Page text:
Belhaven’s Master Brewer

019Since 1719, Belhaven Brewery has produced fine beers in Dunbar, Scotland. Today the maker of Scotland’s favourite beer, Belhaven Best, ships its ales and stouts across the globe.

Head Brewer George Howell is the creative mastermind behind some of the brewery’s renowned products, such as the Belhaven Black – with its strong notes of chocolate and coffee – or the 2008 World Beer Champion Belhaven Scottish Stout. He is also the concocter of this year’s new specialty craft range: Scottish Oat Stout, Scottish Ale, Craft Pilsner, Speyside Oak Aged Blond Ale and Twisted Thistle IPA.

An interest in science led the Edinburgh native to study microbiology at university. From school, Howell took a position at the Heriot Brewery in 1974. After two years he was running their laboratory.

“My entire life I’ve always enjoyed beer, so that probably had something to do with getting into brewing,” laughs Howell. “I’m very, very pleased I did that because the brewing industry has certainly been very good to me over the years.”

In the ‘80s Howell began to shift his focus from the lab into production management. He also pursued Master Brewer certification through the Institute of Brewing & Distilling. He attained this distinction in 1989, after several years of dissertations, exams and hands-on experience in every aspect of the industry.

His hard work paid off. Howell joined Belhaven in 1992 and a year later he was promoted to Head Brewer. “I take great pride for having created some new beers over many years,” he says. “It’s great when you actually produce something that goes to trade and somebody goes out on a Friday night, puts their hand in their pocket and spends their hard-earned money to buy your product.”

Howell enjoys the camaraderie that exists in the brewing industry and is impressed with Belhaven’s staff who roll up their sleeves to create quality products. Howell also holds dear the brewery’s rich history.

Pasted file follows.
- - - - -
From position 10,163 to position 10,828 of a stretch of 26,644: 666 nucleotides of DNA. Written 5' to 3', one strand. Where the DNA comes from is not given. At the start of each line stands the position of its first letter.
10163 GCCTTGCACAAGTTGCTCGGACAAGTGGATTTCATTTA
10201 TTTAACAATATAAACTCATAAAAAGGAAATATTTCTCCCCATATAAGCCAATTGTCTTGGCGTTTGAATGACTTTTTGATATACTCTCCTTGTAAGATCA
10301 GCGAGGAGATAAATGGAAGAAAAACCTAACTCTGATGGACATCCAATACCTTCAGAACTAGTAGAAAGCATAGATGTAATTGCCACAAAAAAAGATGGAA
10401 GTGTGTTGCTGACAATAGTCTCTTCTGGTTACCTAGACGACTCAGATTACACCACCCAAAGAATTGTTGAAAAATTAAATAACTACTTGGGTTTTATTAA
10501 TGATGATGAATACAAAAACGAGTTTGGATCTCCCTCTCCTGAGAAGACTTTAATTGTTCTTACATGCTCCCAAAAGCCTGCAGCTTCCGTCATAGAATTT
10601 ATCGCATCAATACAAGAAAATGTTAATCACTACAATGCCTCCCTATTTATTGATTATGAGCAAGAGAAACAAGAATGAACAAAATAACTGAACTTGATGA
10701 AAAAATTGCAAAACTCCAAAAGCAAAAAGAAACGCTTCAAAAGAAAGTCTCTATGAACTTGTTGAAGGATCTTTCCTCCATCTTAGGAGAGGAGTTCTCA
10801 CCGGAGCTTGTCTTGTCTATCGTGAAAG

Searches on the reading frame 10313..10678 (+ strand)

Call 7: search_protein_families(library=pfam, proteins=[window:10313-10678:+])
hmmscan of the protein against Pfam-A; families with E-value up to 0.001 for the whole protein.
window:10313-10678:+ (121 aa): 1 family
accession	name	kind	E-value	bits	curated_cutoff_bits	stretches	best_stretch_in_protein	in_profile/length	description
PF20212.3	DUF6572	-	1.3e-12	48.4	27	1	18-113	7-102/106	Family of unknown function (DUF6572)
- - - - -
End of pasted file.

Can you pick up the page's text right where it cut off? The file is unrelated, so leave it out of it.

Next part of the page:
“We don’t live in the past—we have a very modern brewery—but it was Scotland’s oldest, surviving brewery and we still brew on the same site as when it started in 1719,” he says describing the gorgeously preserved buildings set in the “Grain Basket of Scotland.”

Howell notes that Belhaven makes a point of using the purest of ingredients, including waters drawn from the original 18th century onsite wells and the finest local Scottish barley.

“We also carefully preserve our very own yeast culture, which has been in use for a long, long while, and certainly is one of the dominant factors that creates the Belhaven flavour and House characters,” Howell adds. “It’s protected and held in a yeast bank and we grow fresh cultures off it every few weeks.”

Due to increasing demand, Belhaven recently invested one million pounds into upgrading its brew house to augment production. Princess Anne came to tour the revamped facilities last January. “That was a fantastic day and one for the memory bank, I have to say,” says Howell. “Certainly the new brew house will make sure that Belhaven Brewery is around for a long, long time.”

At 61, Howell acknowledges that some day he’ll have to pass on the reins. For now, he continues to set foot in the brewery every day. Each morning Howell and the trained flavour profile team gather in the lab to check each beer.  According to Howell, while each brew has its own scientific parameters, the human senses of sight, smell and taste are the critical test.

Howell admits his favourite Belhaven beer is the malty and “biscuity” Scottish Ale, which has been exported to the U.S. for over two decades and is just one of the brewery’s internationally popular brands. “But when it comes to beer, I’m really quite promiscuous,” he laughs. “I enjoy many, many different types!”